Human financial experts may be too challenging to automate — hybrid solutions are the next-best thing
- For now, humans continue to offer financial expertise that can’t be automated.
- So instead of trying to replace financial advisors altogether, companies are focusing on automating the gap between users and experts.
Technology has managed to do a lot of things in finance, but there still seem to be places where it can only do so much: specifically, with financial advice.
In general, people’s finances tend to be things that impact them on a highly emotional and personal level. 90% of Americans say managing their finances causes them anxiety, for example.
With this in mind, certain fintechs and incumbents have been turning more to hybrid solutions -- automating what they can and leaving the rest to the human experts.
Albert, for instance, has taken a hybrid approach to providing financial advice to people. The company has a team of financial experts that users are able to text. The advice these experts provide is then automated to match other similar scenarios.
While automation can help people manage their daily finances, it’s not enough, said Yinon Ravid, Albert's CEO and co-founder. People need support from human experts, as well. This is especially true when it comes to life events and special circumstances.
“While we want to automate things as much as possible for customers, the concept of fully setting and forgetting your financial life, we believe, is a little foolish,” said Ravid. “Customers have a very personal and emotional attachment to their finances. And they do need to work with an expert from time to time.”
Then there’s Intuit, which offers solutions to automate certain processes for small businesses. Its bookkeeping software Quickbooks helps users track expenses and organize their finances. The software also includes a QuickBooks Live Bookkeeping feature, which connects small businesses with financial experts when needed.
“Ultimately, by connecting businesses with our experts, small businesses are guaranteed accurate books,” said Ariege Misherghi, vp and expert segment leader at Small Business Self-Employed Group at Intuit. “And bookkeepers are provided with an additional revenue stream and opportunities to develop professionally.”
Incumbent financial institutions have also stepped into the hybrid zone. Vanguard’s Personal Advisor feature connects its customers with financial advisors over the phone and then builds a plan that can be tracked and followed automatically. Schwab, meanwhile, offers what it calls Intelligent Portfolios, which automate investments for users and includes access to financial advisors’ support when needed.
But with all the nods towards hybrid solutions, there are still some hopeful glances being turned to fully automated ones.
Cleo is an AI financial assistant specifically targeting Gen Z. It helps users manage their finances through an AI bot that they can send messages to and ask questions as if it were a real person.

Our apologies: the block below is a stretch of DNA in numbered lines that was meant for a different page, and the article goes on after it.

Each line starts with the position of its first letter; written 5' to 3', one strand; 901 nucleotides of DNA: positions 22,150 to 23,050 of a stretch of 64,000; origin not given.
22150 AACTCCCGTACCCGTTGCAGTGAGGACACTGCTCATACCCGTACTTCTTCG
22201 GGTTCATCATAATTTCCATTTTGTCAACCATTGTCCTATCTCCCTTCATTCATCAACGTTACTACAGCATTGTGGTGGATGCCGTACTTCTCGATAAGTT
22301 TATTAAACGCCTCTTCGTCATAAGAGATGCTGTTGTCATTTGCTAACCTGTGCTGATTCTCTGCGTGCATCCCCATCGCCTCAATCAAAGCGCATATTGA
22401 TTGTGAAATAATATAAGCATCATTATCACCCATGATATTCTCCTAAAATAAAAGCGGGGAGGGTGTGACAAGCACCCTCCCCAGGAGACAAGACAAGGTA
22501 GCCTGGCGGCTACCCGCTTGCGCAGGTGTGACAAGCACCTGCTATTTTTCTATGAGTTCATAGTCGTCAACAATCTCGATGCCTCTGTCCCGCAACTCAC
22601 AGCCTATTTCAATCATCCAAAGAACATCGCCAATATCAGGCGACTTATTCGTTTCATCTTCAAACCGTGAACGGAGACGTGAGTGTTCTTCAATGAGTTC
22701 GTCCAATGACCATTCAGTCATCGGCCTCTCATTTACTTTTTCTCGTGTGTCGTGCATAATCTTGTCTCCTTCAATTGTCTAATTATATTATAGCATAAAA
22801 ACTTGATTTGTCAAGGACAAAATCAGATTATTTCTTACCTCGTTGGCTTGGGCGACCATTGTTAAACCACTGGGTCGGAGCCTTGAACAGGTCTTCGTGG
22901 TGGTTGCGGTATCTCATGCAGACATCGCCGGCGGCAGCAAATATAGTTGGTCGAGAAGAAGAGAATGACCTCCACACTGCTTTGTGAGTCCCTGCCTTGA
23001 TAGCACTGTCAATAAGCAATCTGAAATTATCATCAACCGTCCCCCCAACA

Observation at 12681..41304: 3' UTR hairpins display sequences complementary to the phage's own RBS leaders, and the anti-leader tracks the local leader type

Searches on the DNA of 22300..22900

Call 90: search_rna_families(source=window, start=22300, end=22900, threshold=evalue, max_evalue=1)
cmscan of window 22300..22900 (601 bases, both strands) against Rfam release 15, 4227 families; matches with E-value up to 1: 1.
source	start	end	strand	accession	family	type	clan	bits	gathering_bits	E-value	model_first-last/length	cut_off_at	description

Cleo’s AI assistant is designed to be personable. The company has a machine learning department and team of behavioral experts and writers to develop the bot’s traits.
“We know this is the combination that gives Cleo a ‘human touch’ and what makes Cleo special and, I hope, will eventually lead to us being the financial advisor for a billion people,” said Barney Hussey-Yeo, CEO of Cleo.
While its reviews have been positive, the company is not quite where it wants to be yet. The assistant can currently only offer limited financial advice.
“Building an AI that motivates a billion people to improve their financial health is a big goal and an incredible technical challenge,” said Hussey-Yeo. “We’re not even 5% of the way there yet but if we succeed, there’s not doubt we’ll have built something truly legendary.”
It's not just fintechs taking on this exceptionally techy challenge -- incumbents are, too. In addition to its personal advisor feature, Vanguard also offers a robo-advisor, a digital solution that helps users track their investments. And this year, Goldman Sachs is preparing to release its own robo-advisor focused on passive investments. Like Cleo, the feature was built with younger users in mind.
As Gen Z grows older, it will be interesting to see whether AI is able to eventually replace financial advisors. For now, it doesn’t seem likely.
“The process of analyzing financials and making decisions will probably never be replaced by AI,” said Tim Yoder, tax and accounting analyst at FitSmallBusiness. “Certainly, computers will continue to improve the information available to the accountant, but there are too many scenarios, factors, and gray areas to consider for AI to make complex financial decisions,”
In terms of the immediate future, services like Albert and Quickbooks may have gained momentum because of the pandemic.
“I do think that online bookkeeping services, where small businesses are matched with human bookkeepers, will experience dramatic growth in the coming years. Small business owners are becoming more comfortable with virtual meetings, especially since the COVID-19 pandemic has forced many people to stay at home,” said Yoder.